The vast majority of meteorites contain some metallic iron, while others are nearly solid iron. This makes most meteorites responsive to a magnet. Many stone meteorites will hold a strong magnet placed on them even if they are of a low iron meteorite type. This magnet test is one of the first simple tests that can be done at home or in the field to test rocks. Rare earth magnets are inexpensive and available from many sources and are by far the best for this test. But, there are earth rocks that also will hold a magnet. To make matters worse they are quite common. The two most often misidentified rocks are those that contain the minerals hematite and magnetite. These sometimes also look a little like meteorites. Other simple tests can rule these rocks out.
It is a common practice in geology to rub a mineral or rock across a streak test plate and observe the color of the mineral powder line that is made. This is very useful for examining suspect space rocks as well. Meteorites, even old weathered ones will give a brown streak when rubbed on a test plate. The two most commonly misidentified rocks as mentioned earlier are magnetite and hematite. The streak color of hematite is a dark red. In fact the coloring for rouge used in cosmetics was derived from crushed hematite. The streak color of magnetite is black. So even though the stone is responsive to a magnet the mineral's streak and lack of actual metal will reveal it is terrestrial. You do not need to obtain an actual testing plate to make the streak. The unglazed back side of a white ceramic tile will work fine for the test and can be obtained for a few cents at a home improvement store.
The largest group of space rocks is the chondrite type of stone meteorite. These meteorites contain nickel-iron metal in the form of tiny grains scattered throughout the matrix of the rock. If the stone is fresh and has a nice fusion crust it may not be desirable or necessary to cut it or grind off a spot to look for metal grains especially if the stone responds to a magnet. The appearance of the fusion crust may be enough evidence of it cosmic origin. But, if the stone is an old desert rock that is brown but meteorite looking then grinding away a spot with a diamond file is a place to start. Then using a hand lens to look for metal grains is a good field test to determine for sure if it is a meteorite. Earth rocks do not have iron grains in them. Some chondrites will have little metal while others will have much more. But the presence of metal grains is a good indicator that a stone maybe a meteorite. There are man-made rock-like materials such as slags that may have bits of metal but they will not have real solid rock at the same time. The iron metal grains of chondrite meteorites are normally irregular in shape and only rarely are round or oval as in impact-melt meteorites. Because the grains are made of iron which rusts it is common for them to be altered or somewhat absent in old weathered stone meteorites. Usually even very old chondrite stones will still reveal some metal grains upon careful inspection of a cut surface or ground off spot. If you think it is a meteorite and see no metal grains on the small spot you grind with a diamond file it is good to bring the stone home and do more tests on a larger spot or to cut the end of the stone. Especially, if the stone produced a brown powder when ground and holds a magnet. A small number of stone meteorites produce a gray powder when you grind them and it is wise to bring these suspects home as well for further testing if they have other meteorite characteristics.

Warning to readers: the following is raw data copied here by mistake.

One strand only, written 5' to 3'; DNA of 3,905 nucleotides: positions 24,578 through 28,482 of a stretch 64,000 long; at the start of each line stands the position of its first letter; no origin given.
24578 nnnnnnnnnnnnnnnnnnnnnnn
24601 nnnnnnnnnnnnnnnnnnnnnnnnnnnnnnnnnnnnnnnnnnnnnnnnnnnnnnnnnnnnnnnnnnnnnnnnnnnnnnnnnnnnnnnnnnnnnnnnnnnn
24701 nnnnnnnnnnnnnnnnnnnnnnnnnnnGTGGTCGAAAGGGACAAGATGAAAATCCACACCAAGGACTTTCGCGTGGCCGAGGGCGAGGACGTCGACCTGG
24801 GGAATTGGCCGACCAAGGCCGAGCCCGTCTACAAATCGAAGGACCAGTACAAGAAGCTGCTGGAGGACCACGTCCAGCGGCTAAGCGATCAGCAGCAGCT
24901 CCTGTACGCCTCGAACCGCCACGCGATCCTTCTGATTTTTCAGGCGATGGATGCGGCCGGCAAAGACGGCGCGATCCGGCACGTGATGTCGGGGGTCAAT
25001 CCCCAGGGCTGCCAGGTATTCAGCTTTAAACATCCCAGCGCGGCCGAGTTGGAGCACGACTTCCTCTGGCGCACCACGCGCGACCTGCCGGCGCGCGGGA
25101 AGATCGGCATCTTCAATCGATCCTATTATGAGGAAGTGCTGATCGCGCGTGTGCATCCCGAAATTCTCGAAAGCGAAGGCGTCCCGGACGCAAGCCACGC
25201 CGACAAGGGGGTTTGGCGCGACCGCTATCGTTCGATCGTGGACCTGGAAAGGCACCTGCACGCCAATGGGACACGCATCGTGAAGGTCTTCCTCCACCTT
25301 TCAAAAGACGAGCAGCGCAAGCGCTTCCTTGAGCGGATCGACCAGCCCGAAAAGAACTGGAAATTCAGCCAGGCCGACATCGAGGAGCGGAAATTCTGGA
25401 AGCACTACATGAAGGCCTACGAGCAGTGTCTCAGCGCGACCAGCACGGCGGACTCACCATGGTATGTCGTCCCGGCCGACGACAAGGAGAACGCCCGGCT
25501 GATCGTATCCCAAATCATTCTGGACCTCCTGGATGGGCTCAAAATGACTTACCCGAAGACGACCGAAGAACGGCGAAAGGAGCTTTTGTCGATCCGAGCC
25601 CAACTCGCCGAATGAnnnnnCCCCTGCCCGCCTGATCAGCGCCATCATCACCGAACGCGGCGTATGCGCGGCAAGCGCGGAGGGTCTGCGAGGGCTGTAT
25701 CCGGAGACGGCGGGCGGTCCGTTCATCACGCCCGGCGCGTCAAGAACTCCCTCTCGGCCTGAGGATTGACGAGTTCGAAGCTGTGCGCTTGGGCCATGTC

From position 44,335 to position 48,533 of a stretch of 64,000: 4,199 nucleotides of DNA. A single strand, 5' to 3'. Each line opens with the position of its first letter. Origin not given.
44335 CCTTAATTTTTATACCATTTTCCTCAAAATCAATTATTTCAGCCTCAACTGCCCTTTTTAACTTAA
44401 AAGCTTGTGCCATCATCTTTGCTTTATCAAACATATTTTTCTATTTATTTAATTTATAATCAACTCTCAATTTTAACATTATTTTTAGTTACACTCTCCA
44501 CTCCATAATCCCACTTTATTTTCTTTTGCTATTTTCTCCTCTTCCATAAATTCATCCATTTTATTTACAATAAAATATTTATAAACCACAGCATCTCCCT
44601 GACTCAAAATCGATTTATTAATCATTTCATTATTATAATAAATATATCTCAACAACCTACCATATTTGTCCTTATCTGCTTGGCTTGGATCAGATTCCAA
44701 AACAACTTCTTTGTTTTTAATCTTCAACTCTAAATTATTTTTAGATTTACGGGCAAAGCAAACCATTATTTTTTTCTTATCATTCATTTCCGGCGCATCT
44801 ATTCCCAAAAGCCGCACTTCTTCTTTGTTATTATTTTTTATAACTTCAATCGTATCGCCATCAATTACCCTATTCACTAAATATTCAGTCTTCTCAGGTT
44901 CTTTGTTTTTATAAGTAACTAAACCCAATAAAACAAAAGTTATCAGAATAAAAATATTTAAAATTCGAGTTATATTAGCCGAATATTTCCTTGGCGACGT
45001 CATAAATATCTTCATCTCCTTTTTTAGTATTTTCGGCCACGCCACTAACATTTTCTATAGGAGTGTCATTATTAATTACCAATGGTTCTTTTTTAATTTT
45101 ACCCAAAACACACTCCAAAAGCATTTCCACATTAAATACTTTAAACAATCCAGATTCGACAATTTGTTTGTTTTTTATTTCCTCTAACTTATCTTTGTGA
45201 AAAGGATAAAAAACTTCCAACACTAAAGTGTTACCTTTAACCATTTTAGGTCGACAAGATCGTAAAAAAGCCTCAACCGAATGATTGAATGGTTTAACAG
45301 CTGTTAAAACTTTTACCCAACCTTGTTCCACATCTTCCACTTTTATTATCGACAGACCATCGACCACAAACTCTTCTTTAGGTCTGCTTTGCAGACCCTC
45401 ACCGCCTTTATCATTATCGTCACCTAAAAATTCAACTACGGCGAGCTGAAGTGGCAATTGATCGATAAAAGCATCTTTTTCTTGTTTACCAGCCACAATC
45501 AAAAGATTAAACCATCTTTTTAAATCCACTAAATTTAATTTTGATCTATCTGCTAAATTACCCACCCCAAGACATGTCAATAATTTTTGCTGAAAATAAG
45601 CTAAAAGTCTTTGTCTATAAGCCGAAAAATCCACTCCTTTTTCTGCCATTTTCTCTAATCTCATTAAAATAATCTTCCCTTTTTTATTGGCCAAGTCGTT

Nothing is more important in learning to identify meteorites than seeing many images of real meteorites. Over thousands of years of weathering on Earth meteorites change so much it can become hard to recognize them. Fresh meteorites have a lot more clues to help in their recognition. We have many images on our site that will aid in meteorite identification starting with our Stone Meteorites which are divided between the Chondrites, Achondrites, and Carbonaceous Meteorites. Then we have our Iron Meteorites and Stony-Iron Meteorites for more images that can help familiarize the reader with how true meteorites look. Real meteorites are found every year by hikers and hunters and others who spend time out of the city. But, the vast majority of rocks thought to be meteorites are in fact earth rocks of many common types. We do not accept samples of rocks for examination. However, you can find a list of laboratories that do take samples here. Learning the characteristics of meteorites is a challenging task, but it can be accomplished with a little study.
Author: James Tobin [Google]